Even the smallest changes could make a difference to the inmates of Rikers Island — right down to their clothes.
So, the City Council’s proposed legislation that would require inmates to be able to wear their own clothes to court appearances, rather than jail uniforms, is welcome. It could remove just a piece of the degradation that comes with not being able to afford bail. The council’s additional proposal that the city Department of Corrections transport inmates to all court appearances could prevent the lengthy delays that often lead inmates to spend months, or even years, at Rikers before going to trial. And the last prong of the council’s newest legislative suggestions — returning the city’s 3 percent bail fee if an individual makes his or her court appearances — is simply common sense.
These suggestions may seem tiny, but they’re also easy, more immediate ways to change the awful system that leads those who can’t make bail to languish at Rikers.
A longer-term opportunity to improve life for the city’s inmates comes with NYC’s plans, announced last month, to move 16- and 17-year-olds from Rikers to the Bronx’s Horizon Juvenile Detention Center, which currently houses 14- and 15-year-olds. At Horizon, the older teens could have better housing, classrooms and activity spaces. The younger teens, meanwhile, will be moved from Horizon to a juvenile detention center in Brooklyn.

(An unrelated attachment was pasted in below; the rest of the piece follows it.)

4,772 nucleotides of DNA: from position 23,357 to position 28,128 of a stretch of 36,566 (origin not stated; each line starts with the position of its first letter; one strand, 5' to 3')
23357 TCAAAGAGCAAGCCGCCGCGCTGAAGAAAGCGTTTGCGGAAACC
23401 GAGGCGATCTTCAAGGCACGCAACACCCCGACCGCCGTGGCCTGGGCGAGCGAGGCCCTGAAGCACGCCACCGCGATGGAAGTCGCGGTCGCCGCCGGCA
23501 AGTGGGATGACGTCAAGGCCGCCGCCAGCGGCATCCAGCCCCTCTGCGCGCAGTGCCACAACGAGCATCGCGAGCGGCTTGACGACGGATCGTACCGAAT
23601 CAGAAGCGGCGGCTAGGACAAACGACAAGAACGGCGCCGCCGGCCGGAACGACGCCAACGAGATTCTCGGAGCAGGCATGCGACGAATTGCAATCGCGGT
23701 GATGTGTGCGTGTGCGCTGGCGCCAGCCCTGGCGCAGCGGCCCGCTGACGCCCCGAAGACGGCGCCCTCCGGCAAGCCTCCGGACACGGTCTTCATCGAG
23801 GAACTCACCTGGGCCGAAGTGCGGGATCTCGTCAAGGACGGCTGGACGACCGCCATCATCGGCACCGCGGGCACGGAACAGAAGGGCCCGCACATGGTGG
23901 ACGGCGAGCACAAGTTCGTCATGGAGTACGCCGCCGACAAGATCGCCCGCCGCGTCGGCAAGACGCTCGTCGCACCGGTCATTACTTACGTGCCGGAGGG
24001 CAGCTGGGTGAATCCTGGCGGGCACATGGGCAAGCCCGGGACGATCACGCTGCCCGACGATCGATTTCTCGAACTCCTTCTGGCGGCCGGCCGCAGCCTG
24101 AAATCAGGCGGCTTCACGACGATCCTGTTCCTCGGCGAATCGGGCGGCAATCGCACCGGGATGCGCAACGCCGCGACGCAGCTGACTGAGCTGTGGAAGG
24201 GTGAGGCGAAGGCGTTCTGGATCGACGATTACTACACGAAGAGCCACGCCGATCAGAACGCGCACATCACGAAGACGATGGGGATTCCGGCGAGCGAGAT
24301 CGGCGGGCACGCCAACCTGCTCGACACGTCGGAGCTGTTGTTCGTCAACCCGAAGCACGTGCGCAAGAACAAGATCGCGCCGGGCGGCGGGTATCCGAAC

This comes just over a year after a U.S. Department of Justice settlement recommended finding alternative sites for the approximately 200 younger inmates at Rikers. It may be the best step city officials can take, given Albany’s inability to pass “raise the age” legislation that would treat those younger than 18 as juveniles. New York is one of only two states where teens 16 and older are tried and sentenced as adults.
City Hall officials say moving the young inmates won’t happen for four years. The city should pursue a faster timeline. There are too many young inmates who will sit there, waiting, in the coming months and years. None of this is going to fix Rikers — that requires far broader strokes. But even the smallest changes could make a difference.